I want to be a scientist at the same time being a ceramicist. Fujimoto Gakuei describes himself in the interview.
Chemical reactions occurring on colouring agents in kilns generate diversity of ceramic art. The firing and percentage of agents change colours, and minor differences of such conditions greatly affect the reactions. In other words, adjustment of firing and glazing are so sensitive that making stable reaction and creating target colours are not easy to achieve.
For instance, while oxidisation firing changes copper glaze to green which is used for Oribe and other green decorations, reduction firing changes it to red which is called oxblood, flanbe or peach bloom. Amount of other ingredients as well as percentage of copper oxide in glazes vary colours from red, pink purple to green, blue and black. The photos show peach bloom and oxblood (tokako and shinsha are the names of these glazes in Japanese) bowls produced by Fujimoto Gakuei. After numerous trials and errors, he established his firing technique and glazing recipes for yuriko (copper underglaze), shinsha and tokako.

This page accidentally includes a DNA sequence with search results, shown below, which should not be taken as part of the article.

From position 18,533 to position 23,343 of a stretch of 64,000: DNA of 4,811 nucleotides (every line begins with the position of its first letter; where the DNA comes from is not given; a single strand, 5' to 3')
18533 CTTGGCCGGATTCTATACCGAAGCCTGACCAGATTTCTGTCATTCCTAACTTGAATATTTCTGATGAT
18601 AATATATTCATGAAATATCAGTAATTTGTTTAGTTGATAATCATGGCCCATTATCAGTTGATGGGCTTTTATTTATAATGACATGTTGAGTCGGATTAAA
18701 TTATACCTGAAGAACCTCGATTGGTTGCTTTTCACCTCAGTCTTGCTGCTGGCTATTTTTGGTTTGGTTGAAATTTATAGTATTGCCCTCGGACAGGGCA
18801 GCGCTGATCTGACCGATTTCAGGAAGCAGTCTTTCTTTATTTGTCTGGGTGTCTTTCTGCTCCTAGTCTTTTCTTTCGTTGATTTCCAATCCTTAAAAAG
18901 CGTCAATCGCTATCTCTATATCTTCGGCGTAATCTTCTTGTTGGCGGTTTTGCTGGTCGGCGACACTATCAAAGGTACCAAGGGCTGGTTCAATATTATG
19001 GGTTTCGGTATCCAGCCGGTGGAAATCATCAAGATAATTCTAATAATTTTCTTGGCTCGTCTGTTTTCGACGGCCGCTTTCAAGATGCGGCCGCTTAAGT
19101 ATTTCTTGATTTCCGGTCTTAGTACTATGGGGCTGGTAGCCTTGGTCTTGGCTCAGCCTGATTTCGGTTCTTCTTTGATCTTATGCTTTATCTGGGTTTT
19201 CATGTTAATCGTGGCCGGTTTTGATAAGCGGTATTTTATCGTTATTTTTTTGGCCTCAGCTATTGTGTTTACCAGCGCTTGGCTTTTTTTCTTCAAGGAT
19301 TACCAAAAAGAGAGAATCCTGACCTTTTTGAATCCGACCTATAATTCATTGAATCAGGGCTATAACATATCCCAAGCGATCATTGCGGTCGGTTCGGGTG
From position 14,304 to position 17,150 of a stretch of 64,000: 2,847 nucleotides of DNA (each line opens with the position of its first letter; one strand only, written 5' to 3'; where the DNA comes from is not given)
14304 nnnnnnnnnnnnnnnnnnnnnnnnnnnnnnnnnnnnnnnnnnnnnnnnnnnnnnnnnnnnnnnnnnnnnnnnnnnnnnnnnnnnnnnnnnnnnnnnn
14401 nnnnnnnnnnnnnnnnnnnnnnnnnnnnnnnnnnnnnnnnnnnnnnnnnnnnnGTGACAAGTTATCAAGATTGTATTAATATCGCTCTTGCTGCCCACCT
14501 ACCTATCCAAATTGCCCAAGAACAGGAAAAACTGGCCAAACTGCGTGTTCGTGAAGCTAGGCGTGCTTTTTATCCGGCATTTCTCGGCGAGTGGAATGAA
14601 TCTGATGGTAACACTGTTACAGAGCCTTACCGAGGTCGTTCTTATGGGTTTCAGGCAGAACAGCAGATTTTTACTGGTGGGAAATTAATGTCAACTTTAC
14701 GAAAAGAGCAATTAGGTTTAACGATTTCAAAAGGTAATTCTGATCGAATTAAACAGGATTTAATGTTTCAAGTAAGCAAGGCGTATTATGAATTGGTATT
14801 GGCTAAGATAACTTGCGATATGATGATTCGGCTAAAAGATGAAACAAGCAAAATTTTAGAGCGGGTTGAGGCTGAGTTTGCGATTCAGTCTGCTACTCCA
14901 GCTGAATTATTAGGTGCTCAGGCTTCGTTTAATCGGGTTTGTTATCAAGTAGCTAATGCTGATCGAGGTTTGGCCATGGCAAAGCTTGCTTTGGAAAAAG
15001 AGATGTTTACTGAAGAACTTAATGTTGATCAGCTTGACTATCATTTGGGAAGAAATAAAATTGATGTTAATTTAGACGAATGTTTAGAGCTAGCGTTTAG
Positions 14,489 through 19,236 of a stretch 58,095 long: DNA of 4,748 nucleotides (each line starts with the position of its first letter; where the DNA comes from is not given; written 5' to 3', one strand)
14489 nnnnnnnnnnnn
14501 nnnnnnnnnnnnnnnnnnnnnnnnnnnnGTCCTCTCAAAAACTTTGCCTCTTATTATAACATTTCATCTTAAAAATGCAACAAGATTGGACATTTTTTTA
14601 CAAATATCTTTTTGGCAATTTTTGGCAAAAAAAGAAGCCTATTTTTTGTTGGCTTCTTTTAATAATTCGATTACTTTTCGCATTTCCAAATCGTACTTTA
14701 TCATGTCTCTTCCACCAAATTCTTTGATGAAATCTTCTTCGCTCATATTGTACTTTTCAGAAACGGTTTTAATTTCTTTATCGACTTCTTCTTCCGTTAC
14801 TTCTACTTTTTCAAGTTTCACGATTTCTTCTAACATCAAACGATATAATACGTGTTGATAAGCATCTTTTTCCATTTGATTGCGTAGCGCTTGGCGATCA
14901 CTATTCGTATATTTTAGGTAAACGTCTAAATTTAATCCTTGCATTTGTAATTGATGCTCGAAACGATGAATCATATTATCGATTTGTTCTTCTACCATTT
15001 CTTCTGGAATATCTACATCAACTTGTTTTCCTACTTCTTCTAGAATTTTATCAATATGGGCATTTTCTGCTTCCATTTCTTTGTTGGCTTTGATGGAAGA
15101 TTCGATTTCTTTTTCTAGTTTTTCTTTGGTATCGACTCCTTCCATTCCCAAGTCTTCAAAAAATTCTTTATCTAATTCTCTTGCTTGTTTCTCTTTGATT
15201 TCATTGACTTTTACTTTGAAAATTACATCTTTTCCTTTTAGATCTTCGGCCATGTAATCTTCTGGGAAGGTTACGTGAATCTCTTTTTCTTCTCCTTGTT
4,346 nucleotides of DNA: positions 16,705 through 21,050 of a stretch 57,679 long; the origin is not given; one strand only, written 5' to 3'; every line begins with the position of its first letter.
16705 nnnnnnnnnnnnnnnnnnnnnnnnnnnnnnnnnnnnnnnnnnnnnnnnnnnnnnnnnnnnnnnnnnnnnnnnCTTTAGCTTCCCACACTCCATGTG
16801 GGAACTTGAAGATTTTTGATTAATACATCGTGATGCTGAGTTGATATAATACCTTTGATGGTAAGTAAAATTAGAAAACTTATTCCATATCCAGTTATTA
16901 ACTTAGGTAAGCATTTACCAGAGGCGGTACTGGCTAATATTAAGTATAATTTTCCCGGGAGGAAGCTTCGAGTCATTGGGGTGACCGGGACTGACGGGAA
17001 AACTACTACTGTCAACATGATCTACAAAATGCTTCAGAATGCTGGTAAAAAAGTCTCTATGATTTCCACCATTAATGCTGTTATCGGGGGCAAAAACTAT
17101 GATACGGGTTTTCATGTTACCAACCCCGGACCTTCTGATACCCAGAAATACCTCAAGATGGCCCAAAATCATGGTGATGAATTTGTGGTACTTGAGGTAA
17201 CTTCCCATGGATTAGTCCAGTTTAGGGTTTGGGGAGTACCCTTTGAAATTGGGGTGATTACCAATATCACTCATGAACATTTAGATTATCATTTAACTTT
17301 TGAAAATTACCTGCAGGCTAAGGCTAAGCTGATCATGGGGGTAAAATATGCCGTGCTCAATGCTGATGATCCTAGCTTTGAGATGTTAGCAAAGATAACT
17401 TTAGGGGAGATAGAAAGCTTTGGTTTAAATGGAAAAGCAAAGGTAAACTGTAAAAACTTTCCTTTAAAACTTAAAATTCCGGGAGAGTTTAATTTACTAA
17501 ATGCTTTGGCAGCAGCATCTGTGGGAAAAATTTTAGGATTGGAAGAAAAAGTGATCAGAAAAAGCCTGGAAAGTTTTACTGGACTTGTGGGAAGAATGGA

Originated in China for imperial use, the copper red ceramic ware was introduced to France, where it was replicated in the 19th century and called oxblood. As is represented in its name, the oxblood glaze turns in blood-red with dappled blackish shades. Fujimoto's shinsha is bright and clear red with no unevenness of colour. He executes his tokako in painting style with the glaze that has gracefully gradating colours from red to green whereas authentic tokako glaze is thickly applied on entire surface of vessels. Fujimoto's copper red is a modern interpretation of a historical glaze.
Firing process creates chemical reaction that results in excellent colours on ceramics. No matter if they know chemical formulae or not, their practical knowledge makes potters experts of applied chemistry who can create pieces of art.
Hirado Tousyo Fujimoto Gakuei's interview
Hirado Tousyo's works